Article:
Self-driving cars are on their way. The trailblazers (Tesla, Google, Uber) are conducting increasingly sophisticated tests in real-world conditions. The traditional car makers (General Motors, BMW) are acquiring start-ups or partnering with established tech companies to boost their capabilities. Ford recently promoted the head of its smart mobility unit to chief executive and aims to have a mass market fully autonomous car by 2021.
The changes the autonomous future will bring are likely to be profound. What might the effects be on the built environment? Here are a few possibilities.
The typical individually owned car is parked 95% of its lifetime. The typical AV is predicted to be a centrally owned hire vehicle, almost constantly on the move from job to job. Individual ownership could plummet, and demand for parking space would go with it. That would mean very little space would be needed for parking in new developments, allowing higher density of other uses – perhaps partly alleviating the housing crisis? Some new space would be needed though for loading and unloading to accommodate the way people would access buildings by AV.
A rush of retrofits
Many existing buildings with in-built parking space might not need it anymore, so there could be a lot of work to be done converting it into further accommodation, loading areas, storage space or other building amenities.
If AVs enable a largescale shift from shop visits to deliveries, perhaps supermarkets and other retailers will convert from customer shops to logistical centres.
New City Centre development sites
Watch out for the opportunities as landowners from local authorities to supermarkets sell off their car parks for development. Urban in-fill sites more than easy walking distance from public transport could also become more valuable sites as the availability of AVs make them more attractive residential locations.
Improved urban environments
If AVs use existing roads more efficiently, less space would be needed for vehicles. This could lead to a range of changes to make streets safer and more pleasant including wider pavements, seating areas and more trees. More of the street area could be permeable sustainable drainage systems, which could help reduce the urban heat island effect.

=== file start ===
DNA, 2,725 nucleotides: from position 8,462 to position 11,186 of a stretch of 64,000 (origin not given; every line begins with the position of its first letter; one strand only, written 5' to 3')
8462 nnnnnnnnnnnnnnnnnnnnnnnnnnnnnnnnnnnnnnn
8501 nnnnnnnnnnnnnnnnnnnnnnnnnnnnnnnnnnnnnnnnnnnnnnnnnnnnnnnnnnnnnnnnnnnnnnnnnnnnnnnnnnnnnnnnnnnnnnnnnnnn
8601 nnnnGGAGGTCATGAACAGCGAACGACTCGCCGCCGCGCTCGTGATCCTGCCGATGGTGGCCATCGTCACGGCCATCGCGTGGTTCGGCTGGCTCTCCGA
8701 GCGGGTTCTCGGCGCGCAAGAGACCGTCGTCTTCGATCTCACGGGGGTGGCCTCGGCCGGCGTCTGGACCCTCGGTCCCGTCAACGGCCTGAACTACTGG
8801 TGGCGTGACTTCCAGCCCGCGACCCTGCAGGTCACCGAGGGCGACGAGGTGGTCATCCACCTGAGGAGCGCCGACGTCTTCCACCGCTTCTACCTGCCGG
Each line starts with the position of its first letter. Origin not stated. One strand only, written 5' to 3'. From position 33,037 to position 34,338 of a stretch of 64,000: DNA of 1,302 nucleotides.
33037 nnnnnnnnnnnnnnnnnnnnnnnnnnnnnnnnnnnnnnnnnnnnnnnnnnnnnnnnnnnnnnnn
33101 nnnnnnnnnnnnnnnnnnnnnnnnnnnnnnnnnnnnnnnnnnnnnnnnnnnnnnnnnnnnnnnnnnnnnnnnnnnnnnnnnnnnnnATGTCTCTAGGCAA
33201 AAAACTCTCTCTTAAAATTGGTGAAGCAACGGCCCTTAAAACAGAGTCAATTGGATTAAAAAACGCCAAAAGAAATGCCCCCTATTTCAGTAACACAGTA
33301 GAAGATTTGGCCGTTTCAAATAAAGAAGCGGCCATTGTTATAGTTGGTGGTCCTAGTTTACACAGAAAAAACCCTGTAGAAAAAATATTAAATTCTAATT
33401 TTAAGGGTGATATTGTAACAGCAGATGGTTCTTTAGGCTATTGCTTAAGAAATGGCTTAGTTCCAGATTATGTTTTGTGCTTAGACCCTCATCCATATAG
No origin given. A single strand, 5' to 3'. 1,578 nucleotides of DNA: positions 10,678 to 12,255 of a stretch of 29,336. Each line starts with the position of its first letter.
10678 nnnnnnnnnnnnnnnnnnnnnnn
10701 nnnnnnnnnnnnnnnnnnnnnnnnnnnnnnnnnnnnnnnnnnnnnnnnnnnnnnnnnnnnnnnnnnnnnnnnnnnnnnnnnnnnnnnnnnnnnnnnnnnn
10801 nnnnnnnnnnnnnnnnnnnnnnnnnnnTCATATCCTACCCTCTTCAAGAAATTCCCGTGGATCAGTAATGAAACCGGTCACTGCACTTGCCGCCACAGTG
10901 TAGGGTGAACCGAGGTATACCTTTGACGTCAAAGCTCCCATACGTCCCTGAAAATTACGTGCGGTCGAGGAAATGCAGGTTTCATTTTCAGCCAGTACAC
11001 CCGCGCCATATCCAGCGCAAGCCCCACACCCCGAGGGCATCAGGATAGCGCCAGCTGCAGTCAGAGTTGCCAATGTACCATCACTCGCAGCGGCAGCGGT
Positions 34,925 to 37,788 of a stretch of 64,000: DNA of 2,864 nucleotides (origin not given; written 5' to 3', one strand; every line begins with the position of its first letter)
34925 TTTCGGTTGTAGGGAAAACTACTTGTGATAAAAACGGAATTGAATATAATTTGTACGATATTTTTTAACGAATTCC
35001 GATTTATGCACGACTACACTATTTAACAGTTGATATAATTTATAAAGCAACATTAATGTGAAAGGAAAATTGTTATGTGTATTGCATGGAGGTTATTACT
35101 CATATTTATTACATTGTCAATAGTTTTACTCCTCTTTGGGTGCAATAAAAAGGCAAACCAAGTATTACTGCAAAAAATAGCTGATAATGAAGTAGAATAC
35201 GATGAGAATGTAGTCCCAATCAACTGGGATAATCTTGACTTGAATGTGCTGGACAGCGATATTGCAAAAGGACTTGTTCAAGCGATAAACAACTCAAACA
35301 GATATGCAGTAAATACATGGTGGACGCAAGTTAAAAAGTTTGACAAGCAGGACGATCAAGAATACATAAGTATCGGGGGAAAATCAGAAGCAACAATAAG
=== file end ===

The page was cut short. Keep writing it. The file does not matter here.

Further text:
Strictly speaking, a fully autonomous vehicle does not need roadside infrastructure – it can drive itself without any external assistance. In reality, even fully autonomous vehicles will probably make use of roadside infrastructure to improve functionality, and it will be crucial in the beginning as less than fully autonomous vehicles are first introduced to the roads.
What sort of things are we talking about? Some things that are already there such as signs and road markings, but adapted to make it easier for AVs to recognise and make use of them. And some all-new things such as signalling equipment that will provide AVs with real time information about, for example, traffic conditions. That might require bespoke new installations, or it might be possible to incorporate it into existing infrastructure such as traffic lights.
In truth, this could go either way. If AVs improve efficiency so much that the existing conventional road network turns out to have plenty of capacity, tunnels would probably not be part of the AV revolution. But others have hypothesised that AVs could result in increased demand on the road network as AV travel outcompetes other transport options on the strength of its comfort and door-to-door flexibility, in which case road upgrades become a pressing issue. Step forward Elon Musk, the driving force behind AV leading-light Tesla. He plans to revolutionise tunnelling, making it far quicker and cheaper and therefore a more viable option for expanding urban road networks. But these would be unlike tunnels seen before, with lifts taking cars (AV or otherwise) underground to be propelled at high speed through the tunnel on electric skates. We’re not making this up.
So – what now?
So what should real estate professionals be doing about this? AVs aren’t here yet, but they’re coming soon and it could pay to be ready to respond early to the inevitable challenges and opportunities.
While there’s uncertainty about when these changes will be felt, many are predicting they could be as little as 5 to 10 years away, so planners and scheme designers should already be giving this serious thought.
For example, do you really want to design that much parking space into your scheme that won’t be completed for a few years yet? Perhaps you have to, given current planning policies and market demand, but it might be wise to design it in a way that it could easily be converted to further residential or retail use. When seeking planning permission you could perhaps explore options with the planning authority to make the consenting process for such anticipated changes as frictionless as possible.
The challenges and opportunities may be uncertain at the moment but they are becoming clearer day by day – watch this space.